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Christopher L. Gasper

Johnny Manziel case latest example of NCAA hypocrisy

Johnny Manziel can’t profit from own name.AP/File

What Johnny Manziel is guilty of is playing the wrong sport on the wrong day of the week.

If the Texas A&M quarterback and reigning Heisman Trophy winner were playing on Sundays in the National Football League, instead of Saturdays in the Southeastern Conference, no one would care if he got paid to put pen to pieces of memorabilia.

The same would be true if he were playing minor league hockey or baseball, instead of minor league football — that’s what major college football really is, a free feeder system for the NFL.

The Internet went into overdrive after an ESPN report last week that an East Coast autograph broker said that he paid Manziel $7,500 to sign helmets back in January. If Manziel’s alleged QB sneak is true it would be a violation of NCAA rules and Johnny Football, the first freshman to win the Heisman Trophy, would be Johnny Ineligible.

This is the fun house mirror-warped reality of big-time college sports, where indentured athletic servitude masquerades as higher education. Indentured servants were provided with housing, clothing, food, and occasionally education, in return for working to make someone else a profit for a contracted period of time. That sounds like a college football scholarship to me.


It’s time for the NCAA to stop hiding behind the sham of amateurism and stop placing the burden of maintaining an untenable system on the very student-athletes it exploits. A stipend system to compensate athletes is a solution rife with logistical problems, but there is nothing stopping the NCAA from allowing a player like Manziel to profit from signing his own name.

In the current system, it’s acceptable for the NCAA, which until last week was selling Manziel’s nameless jersey online, Texas A&M, and even ESPN to market and profit from Manziel. But it’s sacrilege for Manziel to do the same.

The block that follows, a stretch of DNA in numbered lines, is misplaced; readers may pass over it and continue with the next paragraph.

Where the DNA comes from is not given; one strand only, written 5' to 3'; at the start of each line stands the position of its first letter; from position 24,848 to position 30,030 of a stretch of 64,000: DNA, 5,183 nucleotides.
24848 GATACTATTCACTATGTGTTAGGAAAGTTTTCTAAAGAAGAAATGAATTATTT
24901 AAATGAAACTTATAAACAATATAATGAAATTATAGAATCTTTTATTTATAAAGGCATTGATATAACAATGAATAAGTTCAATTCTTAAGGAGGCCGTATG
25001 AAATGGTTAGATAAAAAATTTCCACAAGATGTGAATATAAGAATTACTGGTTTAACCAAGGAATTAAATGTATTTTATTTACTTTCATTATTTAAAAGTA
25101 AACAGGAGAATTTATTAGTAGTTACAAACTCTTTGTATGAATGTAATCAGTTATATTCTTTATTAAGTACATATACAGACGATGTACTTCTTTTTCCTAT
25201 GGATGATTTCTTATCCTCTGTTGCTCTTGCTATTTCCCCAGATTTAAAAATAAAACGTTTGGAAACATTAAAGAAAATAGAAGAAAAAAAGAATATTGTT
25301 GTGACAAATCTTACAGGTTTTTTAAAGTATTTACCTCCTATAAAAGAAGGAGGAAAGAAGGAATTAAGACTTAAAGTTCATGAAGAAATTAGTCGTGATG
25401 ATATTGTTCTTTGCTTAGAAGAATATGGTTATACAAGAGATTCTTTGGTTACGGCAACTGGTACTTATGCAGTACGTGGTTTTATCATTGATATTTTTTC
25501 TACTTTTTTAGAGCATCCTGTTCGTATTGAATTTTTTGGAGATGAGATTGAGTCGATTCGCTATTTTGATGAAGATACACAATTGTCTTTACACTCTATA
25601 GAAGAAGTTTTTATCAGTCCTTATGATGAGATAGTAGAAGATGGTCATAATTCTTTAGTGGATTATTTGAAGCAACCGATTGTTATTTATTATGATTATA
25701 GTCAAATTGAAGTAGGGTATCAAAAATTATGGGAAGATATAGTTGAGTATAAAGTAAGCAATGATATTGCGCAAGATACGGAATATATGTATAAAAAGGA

That violates the idyllic notion of amateur athletics that remains the intellectual foundation of the NCAA’s self-serving and sanctimonious concept of having “student-athletes” playing its sports.

The NCAA originally came up with the term student-athlete in part to avoid liability in workers’ compensation cases for football players, according to an excellent explanatory piece by Taylor Branch in The Atlantic Magazine in 2011.

It was never conceived as an apogee of amateurism. It was designed to save money.

There are true student-athletes playing football in the Ivy League and the New England Small College Athletic Conference, where sports is put in the proper perspective relative to the college experience.

But in the Bowl Championship Series there are only athlete-students, who produce a lucrative product at a low rate.

College football is a booming industry, just look at some of the television contracts that conferences are getting or the seismic shifts in college conference realignment, which were driven by Football Almighty and the almighty dollar.